August 22, 2021
PM’S INDEPENDENCE DAY SPEECH: An Exercise in Deception

Brinda Karat

AN Independence Day speech, more so one which marks the beginning of the year of the 75th anniversary of India’s independence would surely have merited a reiteration of the values which won us our independence. But not for Prime Minister Modi. In his 88 minute long speech, there was only a cursory reference to the freedom struggle and its heroes. So unfamiliar are the names of India’s freedom fighters to the prime minister that he actually referred to Bengal’s freedom struggle heroine Matangini Hazra as belonging to Assam.

It is more what the prime minister did not say which sounded loud and clear. Except for extending greetings at the beginning of his speech to those who “love India and democracy”, in the rest of his address the following key words were prominent by their absence, not used even once:  constitution, democracy, secularism, equality,  unity, pluralism, justice, workers, unemployment, inflation. Also missing were the words friendship, peace, good relations. 

The missing words become more obvious in contrast to the brief speech made by President Ram Nath Kovind in his customary address on the eve of independence. He referenced some of these concepts : “India – home to the plurality of traditions – the biggest and most vibrant democracy – We acknowledge that we still have a long way to go in realising the dreams of those who won the freedom for us…Our Constitution neatly summarises those dreams in four words: Justice, Liberty, Equality and Fraternity. We must strive for more equality in an unequal world, more justice in unjust circumstances…In the spirit of "unity in diversity”, we as a nation are following the right course. The president also thanked the  “global fraternity” for the help they extended to India during the second wave, a point which was ungraciously ignored by Modi. 

The marked difference in the tone and tenor of the two speeches may not have any deep political implications given the authoritarian nature of the present government, but it certainly shows up the prime minister’s alienation and distance from the ideals of the freedom struggle and the unfulfilled promises of independent India towards the working people of India.

This was further highlighted by his announcement that “India will commemorate August 14 as “Partition Horrors Remembrance Day” in the memory of all the victims of partition. Partition was one of the greatest of tragedies inflicted by the British on India in tandem with the communal forces acting in the name of religion whether Muslim or Hindu. There is no doubt that it was horrific with the loss of over a million lives. But if one is to remember such a tragedy in the life of a nation, the pledge would surely be to ensure that the politics of communalism and the promotion of sectarian religious identities built on hatred for “the other” which led to the terrible violence during partition would never be allowed to raise its head again. But far from this, the real objective was made clear enough by the plethora of statements made by BJP leaders from its president Nadda to general secretary and RSS pracharak Santosh, targeting “appeasement” politics as being responsible – appeasement being the BJP code word against minorities. Clearly the call to remember the victims of partition is geared to recreate the divisions and hate based politics which led to the division of India.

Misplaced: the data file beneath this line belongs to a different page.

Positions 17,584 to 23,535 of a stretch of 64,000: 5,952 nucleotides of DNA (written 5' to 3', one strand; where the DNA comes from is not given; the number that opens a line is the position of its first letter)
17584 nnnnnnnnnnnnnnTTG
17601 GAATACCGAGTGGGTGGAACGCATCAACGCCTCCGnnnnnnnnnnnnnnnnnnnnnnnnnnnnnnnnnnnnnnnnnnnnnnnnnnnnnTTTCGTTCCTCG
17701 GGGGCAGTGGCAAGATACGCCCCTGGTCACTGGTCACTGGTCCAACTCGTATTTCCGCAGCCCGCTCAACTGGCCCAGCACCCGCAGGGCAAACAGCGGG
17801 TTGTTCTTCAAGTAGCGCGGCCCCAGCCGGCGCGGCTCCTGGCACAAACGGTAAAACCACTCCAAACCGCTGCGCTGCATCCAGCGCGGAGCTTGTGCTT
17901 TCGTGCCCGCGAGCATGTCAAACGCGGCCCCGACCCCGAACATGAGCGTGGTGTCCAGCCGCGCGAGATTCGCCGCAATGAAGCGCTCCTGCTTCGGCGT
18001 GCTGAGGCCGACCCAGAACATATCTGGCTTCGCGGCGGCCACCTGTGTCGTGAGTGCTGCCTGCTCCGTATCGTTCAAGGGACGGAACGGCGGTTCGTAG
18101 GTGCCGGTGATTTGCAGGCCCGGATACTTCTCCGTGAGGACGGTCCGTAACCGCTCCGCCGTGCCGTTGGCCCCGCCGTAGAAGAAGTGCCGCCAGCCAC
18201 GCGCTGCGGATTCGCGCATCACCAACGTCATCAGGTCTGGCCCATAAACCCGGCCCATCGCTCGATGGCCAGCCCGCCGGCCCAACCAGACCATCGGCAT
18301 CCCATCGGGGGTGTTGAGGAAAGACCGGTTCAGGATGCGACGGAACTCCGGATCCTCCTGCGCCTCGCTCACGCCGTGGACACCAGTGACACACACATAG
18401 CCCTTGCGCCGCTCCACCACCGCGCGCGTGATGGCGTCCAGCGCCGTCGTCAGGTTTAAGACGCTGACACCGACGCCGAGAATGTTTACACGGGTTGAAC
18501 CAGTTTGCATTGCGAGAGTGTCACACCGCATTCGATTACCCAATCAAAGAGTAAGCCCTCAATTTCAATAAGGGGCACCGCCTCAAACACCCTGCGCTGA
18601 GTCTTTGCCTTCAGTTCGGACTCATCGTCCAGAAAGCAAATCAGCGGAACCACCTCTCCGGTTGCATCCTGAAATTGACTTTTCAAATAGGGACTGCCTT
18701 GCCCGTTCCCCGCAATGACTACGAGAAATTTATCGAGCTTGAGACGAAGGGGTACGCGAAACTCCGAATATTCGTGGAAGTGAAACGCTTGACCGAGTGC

As is known, the RSS from its inception worked towards strengthening the British strategy of divide and rule. It was V D Savarkar the BJP icon and revered ideologue who developed the concept of Hindutva, of Hindu rashtra and of nationality based on religion describing Hindus and Muslims as being two different nations. In his presidential address to the Ahmedabad session of the Hindu Mahasabha in 1937, he said: “India cannot be assumed today to be a unitarian and homogeneous nation, but on the contrary there are two nations in the main; the Hindus and the Muslims, in India.” In 1940, at the session in Lahore, Jinnah repeated this theory of two nations based on religion advocating a division of India.

It was Dr Ambedkar who saw the similarity in the positions of Savarkar and Jinnah. In 1940 Ambedkar wrote: “Strange as it may appear, Mr Savarkar and Mr Jinnah, instead of being opposed to each other on the one nation versus two nations issue, are in complete agreement about it. Both agree, not only agree but insist, that there are two nations in India – one the Muslim nation and the other the Hindu nation…”

It is an affront to the memories of those killed, raped, orphaned, rendered homeless and destituted in the partition related violence, that the ruling party should today commemorate the tragedy by promoting the same kind of politics which enabled the British to act as they did leading to the division of India.

A symbol of secular India was the decision of the Muslim majority state of Kashmir to join India not Pakistan when the country was divided. Having used its brute majority in parliament to eliminate Article 370 of the constitution which provided a special status to J&K, the prime minister thought it appropriate to add salt to the wounds by his reference in his independence day speech  to “delimitation of constituencies” in J&K – a method to increase the number of constituencies and representatives in non-Muslim inhabited areas to change the community demographic in the state.